Synthetic biology takes as its mission the construction, and "reconstruction," of life at the genetic level.1 The scale and ambition of synthetic biology efforts go well beyond traditional recombinant DNA technology. Rather than simply transferring a preexisting gene from one species to another, synthetic biologists aim to make biology a true engineering discipline.2 In the same way that electrical engineers rely on standard circuit components, or computer programmers rely on reusing modular blocks of code, synthetic biologists wish to create an array of standard, modular3 gene "switches" or "parts" that can be readily synthesized and mixed together in different combinations.4 The Massachusetts Institute of Technology (MIT) has a "Registry of Standard Biological Parts [that] supports this goal by recording and indexing biological parts that are currently being built and offering synthesis and assembly services to construct new parts, devices, and systems."5 Systems, devices, parts, and DNA represent descending levels of complexity - systems consist of devices, and devices consist of parts composed of DNA.6
The idea behind the Registry of Standard Biological Parts (Registry) is that these parts can, and should, be recombined in different ways to produce many different types of devices and systems.7 Although the Registry currently contains physical DNA, its developers believe that, as DNA synthesis technology becomes capable of generating ever-longer sequences, the Registry will be composed largely of information and specifications that can readily be fabricated in DNA synthesizers.8 The fabricated, DNA-based functions would then be "executed" in a cell.
Synthetic biology's long-term goals encompass such far-reaching possibilities as constructing an entirely artificial programmable genome from standard parts. Scientists in the closely allied field of synthetic chemistry are working on artificial RNA and proteins with added amino acids, presumably linked through an artificial genetic code.9 More immediately, synthetic biology "systems" - that is, organisms engineered with artificial metabolic pathways composed of a number of different standard parts - have produced important concrete results, including the possibility of unlimited supplies of previously expensive drugs for malaria.10 Proponents hope to use synthetic organisms for economical production of not only medically relevant chemicals but also a large variety of industrial materials.11 The possibility of lowcost production of "green" fuels such as cellulosic ethanol has particularly caught the attention of prominent venture capitalists.12 Even more apparently whimsical applications, such as programming bacteria to take photographs13 or to form visible patterns14 may be useful for detection of environmental pollutants. Similarly, programming cells to implement digital logic could have large numbers of medical and computational applications.15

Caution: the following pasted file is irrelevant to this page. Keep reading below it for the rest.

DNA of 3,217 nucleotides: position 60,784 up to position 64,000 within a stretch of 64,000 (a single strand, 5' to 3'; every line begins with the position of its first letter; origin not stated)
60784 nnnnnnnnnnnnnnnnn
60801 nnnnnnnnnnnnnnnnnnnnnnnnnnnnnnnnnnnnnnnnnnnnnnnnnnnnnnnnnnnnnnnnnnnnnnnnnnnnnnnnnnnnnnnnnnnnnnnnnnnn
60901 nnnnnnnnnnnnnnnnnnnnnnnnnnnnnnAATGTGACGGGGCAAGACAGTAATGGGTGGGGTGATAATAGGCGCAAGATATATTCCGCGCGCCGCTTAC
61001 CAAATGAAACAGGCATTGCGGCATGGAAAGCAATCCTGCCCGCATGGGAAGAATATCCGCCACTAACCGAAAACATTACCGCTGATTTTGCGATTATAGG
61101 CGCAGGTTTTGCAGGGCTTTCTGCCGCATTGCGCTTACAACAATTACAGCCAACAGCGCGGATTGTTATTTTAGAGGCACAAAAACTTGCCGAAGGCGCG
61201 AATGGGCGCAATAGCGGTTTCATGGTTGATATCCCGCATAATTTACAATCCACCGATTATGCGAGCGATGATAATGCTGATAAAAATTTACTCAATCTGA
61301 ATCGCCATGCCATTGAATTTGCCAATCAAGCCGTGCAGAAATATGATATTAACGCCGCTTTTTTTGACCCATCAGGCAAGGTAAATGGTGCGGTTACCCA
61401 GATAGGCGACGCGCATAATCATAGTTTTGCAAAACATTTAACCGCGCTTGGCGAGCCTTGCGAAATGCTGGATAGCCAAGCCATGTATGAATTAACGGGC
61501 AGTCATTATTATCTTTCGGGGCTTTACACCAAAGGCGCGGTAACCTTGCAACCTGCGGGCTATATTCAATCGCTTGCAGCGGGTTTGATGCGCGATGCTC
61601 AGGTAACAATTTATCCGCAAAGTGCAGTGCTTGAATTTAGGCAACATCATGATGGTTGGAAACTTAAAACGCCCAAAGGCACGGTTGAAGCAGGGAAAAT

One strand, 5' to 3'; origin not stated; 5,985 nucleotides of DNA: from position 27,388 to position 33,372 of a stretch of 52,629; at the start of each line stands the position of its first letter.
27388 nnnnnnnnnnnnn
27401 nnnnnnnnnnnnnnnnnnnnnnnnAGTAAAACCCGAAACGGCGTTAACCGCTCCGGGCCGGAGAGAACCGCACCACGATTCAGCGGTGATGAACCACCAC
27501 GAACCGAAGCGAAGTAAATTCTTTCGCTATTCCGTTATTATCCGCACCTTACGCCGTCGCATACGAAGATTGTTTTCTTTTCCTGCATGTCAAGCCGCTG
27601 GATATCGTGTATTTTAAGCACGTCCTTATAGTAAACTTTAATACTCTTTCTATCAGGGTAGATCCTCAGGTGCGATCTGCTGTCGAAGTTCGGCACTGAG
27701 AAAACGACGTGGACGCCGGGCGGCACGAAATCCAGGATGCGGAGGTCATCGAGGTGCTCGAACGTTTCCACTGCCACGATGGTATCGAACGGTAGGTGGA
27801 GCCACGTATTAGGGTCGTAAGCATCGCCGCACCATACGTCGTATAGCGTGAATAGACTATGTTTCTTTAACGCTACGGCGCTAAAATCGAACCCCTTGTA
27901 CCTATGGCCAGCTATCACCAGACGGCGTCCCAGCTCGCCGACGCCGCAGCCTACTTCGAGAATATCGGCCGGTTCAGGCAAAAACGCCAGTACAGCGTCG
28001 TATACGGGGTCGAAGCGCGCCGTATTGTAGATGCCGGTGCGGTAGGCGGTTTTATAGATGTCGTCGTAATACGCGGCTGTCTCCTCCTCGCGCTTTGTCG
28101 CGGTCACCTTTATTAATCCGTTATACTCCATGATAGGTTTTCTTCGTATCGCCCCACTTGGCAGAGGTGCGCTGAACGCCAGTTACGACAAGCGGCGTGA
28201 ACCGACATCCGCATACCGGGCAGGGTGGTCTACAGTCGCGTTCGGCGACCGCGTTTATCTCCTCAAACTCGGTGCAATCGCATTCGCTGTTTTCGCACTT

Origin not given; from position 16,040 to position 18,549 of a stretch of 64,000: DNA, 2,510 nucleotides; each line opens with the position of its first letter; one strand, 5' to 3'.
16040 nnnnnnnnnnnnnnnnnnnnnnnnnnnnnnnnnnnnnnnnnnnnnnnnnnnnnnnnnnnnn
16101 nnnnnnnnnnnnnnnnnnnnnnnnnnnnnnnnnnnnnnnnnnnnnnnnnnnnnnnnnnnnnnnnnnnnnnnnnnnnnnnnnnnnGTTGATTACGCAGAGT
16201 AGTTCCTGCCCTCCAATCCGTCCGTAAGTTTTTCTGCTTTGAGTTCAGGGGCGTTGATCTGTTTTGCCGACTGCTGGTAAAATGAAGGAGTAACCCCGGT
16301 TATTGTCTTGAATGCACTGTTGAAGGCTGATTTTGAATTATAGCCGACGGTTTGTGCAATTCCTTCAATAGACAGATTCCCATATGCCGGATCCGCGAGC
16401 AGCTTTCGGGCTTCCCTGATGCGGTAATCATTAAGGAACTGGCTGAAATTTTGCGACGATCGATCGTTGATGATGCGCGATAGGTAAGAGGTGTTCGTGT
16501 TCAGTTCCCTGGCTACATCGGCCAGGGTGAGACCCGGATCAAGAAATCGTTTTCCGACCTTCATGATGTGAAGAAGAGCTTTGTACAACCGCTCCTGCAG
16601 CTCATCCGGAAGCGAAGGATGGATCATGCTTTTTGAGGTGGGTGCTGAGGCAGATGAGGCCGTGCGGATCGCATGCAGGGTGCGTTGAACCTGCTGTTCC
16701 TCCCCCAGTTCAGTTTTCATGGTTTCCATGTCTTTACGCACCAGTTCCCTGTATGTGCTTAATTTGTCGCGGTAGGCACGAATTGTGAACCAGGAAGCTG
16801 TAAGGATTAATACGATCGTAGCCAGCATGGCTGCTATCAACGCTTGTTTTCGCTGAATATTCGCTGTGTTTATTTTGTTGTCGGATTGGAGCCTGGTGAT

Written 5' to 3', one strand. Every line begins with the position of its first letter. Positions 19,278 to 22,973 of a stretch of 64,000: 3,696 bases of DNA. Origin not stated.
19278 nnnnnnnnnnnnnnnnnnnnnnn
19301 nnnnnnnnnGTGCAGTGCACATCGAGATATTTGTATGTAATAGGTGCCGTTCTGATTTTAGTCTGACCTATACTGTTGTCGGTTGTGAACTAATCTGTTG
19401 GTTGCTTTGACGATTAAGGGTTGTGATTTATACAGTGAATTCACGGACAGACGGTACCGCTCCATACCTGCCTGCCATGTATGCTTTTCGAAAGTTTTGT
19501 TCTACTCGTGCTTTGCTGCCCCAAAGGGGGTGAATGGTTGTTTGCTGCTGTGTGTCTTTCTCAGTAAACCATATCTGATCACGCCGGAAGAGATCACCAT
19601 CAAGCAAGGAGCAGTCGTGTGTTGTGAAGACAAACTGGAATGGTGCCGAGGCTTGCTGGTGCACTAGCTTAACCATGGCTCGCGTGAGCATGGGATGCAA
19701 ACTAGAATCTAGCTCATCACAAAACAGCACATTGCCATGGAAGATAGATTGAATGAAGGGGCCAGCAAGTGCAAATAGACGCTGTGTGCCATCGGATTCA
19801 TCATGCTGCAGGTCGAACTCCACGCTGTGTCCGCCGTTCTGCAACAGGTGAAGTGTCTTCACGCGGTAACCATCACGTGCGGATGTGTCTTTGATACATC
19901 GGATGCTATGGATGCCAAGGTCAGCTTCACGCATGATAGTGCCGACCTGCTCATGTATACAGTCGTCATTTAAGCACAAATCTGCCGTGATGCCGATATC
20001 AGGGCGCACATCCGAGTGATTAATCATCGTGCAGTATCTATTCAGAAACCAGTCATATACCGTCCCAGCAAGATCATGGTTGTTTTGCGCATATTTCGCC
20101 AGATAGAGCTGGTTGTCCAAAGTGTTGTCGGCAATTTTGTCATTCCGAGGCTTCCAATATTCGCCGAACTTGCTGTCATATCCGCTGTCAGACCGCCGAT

At the same time, synthetic biology has engendered numerous policy concerns. From its inception, commentators have raised issues ranging from bioethical and environmental worries to fears of bioterrorism. The successful in vitro creation of a complete polio virus genome "using mail-order segments of DNA and a viral genome map that is freely available on the Internet" provided a focal point for these concerns.16 The worry has been sufficiently great that the synthetic biology community recently released a declaration publicly committing itself to improving the software that checks DNA synthesis orders for sequences encoding hazardous biological systems.17
There is, however, one area that has been largely unexplored by legal scholars until this point - the relationship of synthetic biology to intellectual property law. Nonetheless, scientists working in this area are sufficiently concerned about the possible impact of intellectual property that they are actively thinking about the applicability of "open source"-type strategies to parts and devices. …